Northeast New Mexico is under a Red Flag Warning for Friday. The forecast for the fire area, which is at 7,000 to 8,000 feet, is about as bad as it can get — sustained 25 mph southwest winds gusting between 31 and 36, temperature in the low 80s, and 6 percent relative humidity.  These conditions could be very conducive to rapid fire growth to the northeast. Depending on the exact wind direction the fire could seriously threaten Cimarron. Under these conditions it is unlikely that firefighters will be able to do much more than anchor the heel of the fire and perhaps do some structure protection where property owners have already prepared defensible space by clearing away debris and other flammable materials, and are using fire-resistant materials for landscaping and construction.

(Photos of the fire are below) Continue reading “Ute Park Fire spreading very rapidly in northeast New Mexico”

San Luis Fire burns thousands of acres on the Mexican border

A fire that straddles the Mexican border in the boot heel of New Mexico has burned thousands of acres. During a satellite overflight at 2:23 a.m. MDT Friday most of the fire was in Mexico but it was well established in the United States.

Our very unofficial estimate based on satellite data put it at approximately 5,000 acres early Friday morning. It was still very active at 2:23 a.m. local time.

The San Luis Fire is 41 miles south of Animas, NM and about 2 miles south of the OK Bar Fire that burned a couple of weeks ago. It is possible that this new fire could burn into the southern edge of the OK Bar Fire.

There is a Red Flag Warning in effect east of the fire.

OK Bar Fire grows by almost 8,000 acres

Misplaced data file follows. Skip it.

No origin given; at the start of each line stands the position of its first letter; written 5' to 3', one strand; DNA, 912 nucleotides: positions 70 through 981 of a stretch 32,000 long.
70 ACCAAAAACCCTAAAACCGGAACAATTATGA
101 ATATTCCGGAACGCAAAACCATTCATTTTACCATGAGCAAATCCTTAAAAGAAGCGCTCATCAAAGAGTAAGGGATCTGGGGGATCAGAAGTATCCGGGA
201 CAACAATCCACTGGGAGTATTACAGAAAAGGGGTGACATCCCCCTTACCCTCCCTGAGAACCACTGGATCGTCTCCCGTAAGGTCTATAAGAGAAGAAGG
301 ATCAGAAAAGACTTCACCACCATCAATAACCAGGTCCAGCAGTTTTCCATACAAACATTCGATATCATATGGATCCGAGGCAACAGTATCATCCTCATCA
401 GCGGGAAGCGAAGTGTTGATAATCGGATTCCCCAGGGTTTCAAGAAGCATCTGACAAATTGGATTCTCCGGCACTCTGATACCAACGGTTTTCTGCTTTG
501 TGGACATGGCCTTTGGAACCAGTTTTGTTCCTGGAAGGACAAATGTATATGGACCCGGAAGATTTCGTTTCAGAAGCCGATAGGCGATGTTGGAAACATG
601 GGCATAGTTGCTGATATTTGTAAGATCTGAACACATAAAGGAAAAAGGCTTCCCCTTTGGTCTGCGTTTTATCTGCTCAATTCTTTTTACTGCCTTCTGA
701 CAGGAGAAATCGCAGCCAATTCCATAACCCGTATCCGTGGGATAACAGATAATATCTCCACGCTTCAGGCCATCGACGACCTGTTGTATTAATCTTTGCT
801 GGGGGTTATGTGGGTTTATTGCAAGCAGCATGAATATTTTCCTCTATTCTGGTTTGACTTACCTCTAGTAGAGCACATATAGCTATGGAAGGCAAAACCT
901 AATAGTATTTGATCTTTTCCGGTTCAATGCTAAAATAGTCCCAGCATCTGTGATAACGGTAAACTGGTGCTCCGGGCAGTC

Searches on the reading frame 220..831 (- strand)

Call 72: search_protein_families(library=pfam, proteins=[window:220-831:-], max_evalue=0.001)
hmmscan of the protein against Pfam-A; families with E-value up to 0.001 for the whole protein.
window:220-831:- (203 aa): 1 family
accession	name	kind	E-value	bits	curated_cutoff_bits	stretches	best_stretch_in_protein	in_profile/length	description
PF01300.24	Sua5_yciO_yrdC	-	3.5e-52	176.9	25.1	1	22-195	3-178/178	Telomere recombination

Above: Map of OK Bar Fire. The red line was the perimeter at 2229 MDT April 28, 2018. The yellow line was the perimeter about 20 hours before.

The OK Bar Fire in Southern New Mexico consumed another 7,817 acres Saturday to bring the total up to 37,067. Most of the growth was on the south side where it is now 8 miles north of the international border.

The area is under a Red Flag Warning that expires Monday night. Forecasters expect 25 to 35 mph southwest winds with gusts to 45 mph or higher and relative humidities reaching into the single digits. Strong southwest winds will continue through mid week.

The OK Bar Fire is not being fully suppressed and information about the incident is not easy to find. It is still not listed at InciWeb or on the official fire information site for New Mexico. Even though it has been growing by thousands of acres each day since it started April 22 the national situation report keeps saying, “Last narrative report unless significant activity occurs.”

Under the radar fire has burned 29,000 acres

Above: 3D map of the OK Bar Fire looking north, showing the perimeter at 3:06 a.m. MDT April 28, 2018.

A wildfire that is not getting much attention has burned over 29,000 acres in Southern New Mexico. The OK Bar Fire has a Type 4 Incident Commander assigned, the second lowest level for an IC, and 32 other personnel. It is in the southern panhandle of the state 21 miles south of Animas and has grown to within 9 miles of the Mexican border.

The fire is being managed by New Mexico State Forestry using a less than full suppression strategy. Fires not being suppressed do not receive the same exposure from the public agencies as conventional blazes, and this one may get even less in the next few days. After it grew by almost 5,000 acres on Friday, the national Situation Report for Saturday described the fire like this:

Extreme fire behavior. Last narrative report unless significant activity occurs.

Saturday morning the interagency fire information site for New Mexico did not include any information about the fire. It is not listed on InciWeb.

Following the expansion on the south end Friday, the situation is not likely to improve much in the near future. The area is under a Red Flag Warning Saturday. On Sunday and Monday the wind speed will increase each day, gusting out of the southwest above 30 mph.

The OK Bar Fire started April 22 and is burning on the Diamond A and Gray Ranches. It is expected to continue to move south over the Center Creek Mountains and east towards the Cowboy Rim/ Timber Lake Mountains.